They talked together late into the night about what they had learned from everyone.
When the big day came, Sally said, “Please tell the doctor I must not take off my red ribbon!”
Bill was frustrated. But he promised Sally that he would tell the doctor.
After the baby was born, Bill gave Sally flowers.
“Thank you for the flowers, Bill,” Sally said. “And thank you for telling the doctor I must not take off my red ribbon.”
Bill did not understand why the red ribbon was so important.
“Do you want to hold little Billy?” Sally asked.
Bill, Sally, and little Billy lived happily for many years in the small, lovely house in the nice neighborhood.
When little Billy was a baby, he would sometimes reach for the red ribbon around his mother’s neck. Sally would gently take his little hands in hers and coo at him, saying, “Mommy must never ever take off her red ribbon!”
The red ribbon had frustrated Bill for a long time. He loved Sally with all of his heart, but did not understand her need to wear the red ribbon.
After many years, Bill had an idea. “Our anniversary is coming up. I will buy Sally a beautiful necklace. She will take off that old red ribbon so she can wear the beautiful necklace!”
Their anniversary came. Bill took Sally to a fancy restaurant overlooking Central Park. They had a delicious meal.
Then Bill gave Sally a velvet box with a beautiful diamond necklace in it. She opened it, smiled, and tears came to her eyes. Bill put the necklace around her neck and started to take off the red ribbon.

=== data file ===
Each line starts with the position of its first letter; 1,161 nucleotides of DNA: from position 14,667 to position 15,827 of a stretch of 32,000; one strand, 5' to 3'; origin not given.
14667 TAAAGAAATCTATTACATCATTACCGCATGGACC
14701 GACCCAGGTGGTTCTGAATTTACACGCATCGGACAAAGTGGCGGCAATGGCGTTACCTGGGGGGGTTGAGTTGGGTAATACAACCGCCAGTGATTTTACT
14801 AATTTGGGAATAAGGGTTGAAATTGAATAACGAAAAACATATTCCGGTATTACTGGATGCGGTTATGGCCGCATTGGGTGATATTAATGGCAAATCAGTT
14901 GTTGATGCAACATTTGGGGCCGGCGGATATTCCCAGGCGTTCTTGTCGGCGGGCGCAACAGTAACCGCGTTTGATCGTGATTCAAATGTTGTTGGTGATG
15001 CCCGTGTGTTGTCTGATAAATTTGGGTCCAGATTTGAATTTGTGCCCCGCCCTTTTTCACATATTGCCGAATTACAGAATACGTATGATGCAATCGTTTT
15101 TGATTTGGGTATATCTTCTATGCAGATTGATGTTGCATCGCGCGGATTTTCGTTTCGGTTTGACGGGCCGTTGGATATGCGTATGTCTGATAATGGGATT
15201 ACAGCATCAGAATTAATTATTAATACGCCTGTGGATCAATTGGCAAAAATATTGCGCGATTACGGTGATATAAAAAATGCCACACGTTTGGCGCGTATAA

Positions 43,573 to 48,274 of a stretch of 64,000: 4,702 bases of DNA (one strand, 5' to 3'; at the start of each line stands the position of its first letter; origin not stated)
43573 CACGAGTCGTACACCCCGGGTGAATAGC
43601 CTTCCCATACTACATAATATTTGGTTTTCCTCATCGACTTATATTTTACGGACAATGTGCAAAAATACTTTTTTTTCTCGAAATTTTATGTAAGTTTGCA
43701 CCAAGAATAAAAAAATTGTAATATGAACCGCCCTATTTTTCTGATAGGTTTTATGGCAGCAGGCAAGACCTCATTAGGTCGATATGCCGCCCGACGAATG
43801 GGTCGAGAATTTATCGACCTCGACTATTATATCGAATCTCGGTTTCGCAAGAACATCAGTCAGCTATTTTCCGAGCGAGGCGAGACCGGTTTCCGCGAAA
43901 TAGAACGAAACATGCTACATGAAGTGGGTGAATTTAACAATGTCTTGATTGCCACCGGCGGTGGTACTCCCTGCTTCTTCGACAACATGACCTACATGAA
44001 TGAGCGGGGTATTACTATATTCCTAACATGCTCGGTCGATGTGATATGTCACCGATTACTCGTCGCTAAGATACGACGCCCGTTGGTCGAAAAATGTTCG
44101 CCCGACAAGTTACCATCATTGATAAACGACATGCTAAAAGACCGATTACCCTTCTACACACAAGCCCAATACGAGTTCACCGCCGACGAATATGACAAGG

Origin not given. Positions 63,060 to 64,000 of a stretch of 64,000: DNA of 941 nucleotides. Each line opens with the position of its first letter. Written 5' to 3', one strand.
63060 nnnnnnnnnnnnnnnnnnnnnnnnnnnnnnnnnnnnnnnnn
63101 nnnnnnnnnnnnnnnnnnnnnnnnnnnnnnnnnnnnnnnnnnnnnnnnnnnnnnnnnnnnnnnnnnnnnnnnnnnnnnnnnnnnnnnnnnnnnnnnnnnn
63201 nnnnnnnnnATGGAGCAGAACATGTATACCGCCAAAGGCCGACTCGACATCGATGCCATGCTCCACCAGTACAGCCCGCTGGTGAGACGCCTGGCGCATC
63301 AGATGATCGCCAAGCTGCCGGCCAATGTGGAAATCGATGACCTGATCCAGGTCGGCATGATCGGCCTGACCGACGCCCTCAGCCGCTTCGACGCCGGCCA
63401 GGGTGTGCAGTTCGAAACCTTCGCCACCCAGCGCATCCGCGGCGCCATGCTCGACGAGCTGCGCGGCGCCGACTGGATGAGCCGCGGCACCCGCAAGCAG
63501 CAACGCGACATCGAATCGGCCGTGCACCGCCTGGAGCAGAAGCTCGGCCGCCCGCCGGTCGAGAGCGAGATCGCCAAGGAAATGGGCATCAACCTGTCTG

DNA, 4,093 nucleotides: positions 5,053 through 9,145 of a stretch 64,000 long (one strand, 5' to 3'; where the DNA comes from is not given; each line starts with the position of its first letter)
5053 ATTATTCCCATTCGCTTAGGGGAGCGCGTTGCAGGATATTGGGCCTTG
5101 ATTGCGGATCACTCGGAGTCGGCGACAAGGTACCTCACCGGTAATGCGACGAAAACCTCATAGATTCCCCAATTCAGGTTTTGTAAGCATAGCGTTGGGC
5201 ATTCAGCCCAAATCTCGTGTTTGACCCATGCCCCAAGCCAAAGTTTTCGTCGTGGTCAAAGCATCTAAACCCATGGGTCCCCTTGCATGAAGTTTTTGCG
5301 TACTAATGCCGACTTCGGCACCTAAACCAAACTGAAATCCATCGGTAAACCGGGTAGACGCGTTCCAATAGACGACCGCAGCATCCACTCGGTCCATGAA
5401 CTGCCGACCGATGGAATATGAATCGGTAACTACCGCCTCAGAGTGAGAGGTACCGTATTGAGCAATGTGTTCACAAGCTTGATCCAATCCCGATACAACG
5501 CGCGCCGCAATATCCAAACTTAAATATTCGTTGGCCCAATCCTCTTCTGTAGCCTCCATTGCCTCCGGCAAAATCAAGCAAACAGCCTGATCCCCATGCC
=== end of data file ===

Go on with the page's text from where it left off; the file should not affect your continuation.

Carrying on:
Sally stopped him. She said, “I must never take off my red ribbon!” Bill sat back in his seat with a huff. He looked at Sally and shook his head.
“I may never understand,” Bill said.
Sally gently placed the diamond necklace back in the velvet box and closed the lid. “It is lovely, Bill. I will treasure it always,” she said. “But I must never take off my red ribbon.”
“Why?” Bill asked, as he had for so many years.
Sally smiled sadly and shook her head. She did not answer him.
Late that night Bill was still awake. “I’ve loved Sally for more than twenty years. But she insists on wearing that horrible red ribbon around her neck. I think it’s about time I found out why.”
Bill got out of bed and walked around to Sally’s side. Bill carefully pinched the ends of the bow on the ribbon. He began to slowly pull on the ribbon.
The bow became smaller and smaller. The loops of the bow pulled through and only a half-knot was left.
Bill slid his finger under the half-knot and tugged.
ZIP! The red ribbon gave way.
POP! Sally’s head came off. It rolled right to the floor, bouncing in the moonlight!
One large tear fell from Sally’s eye.
“I warned you!” she said.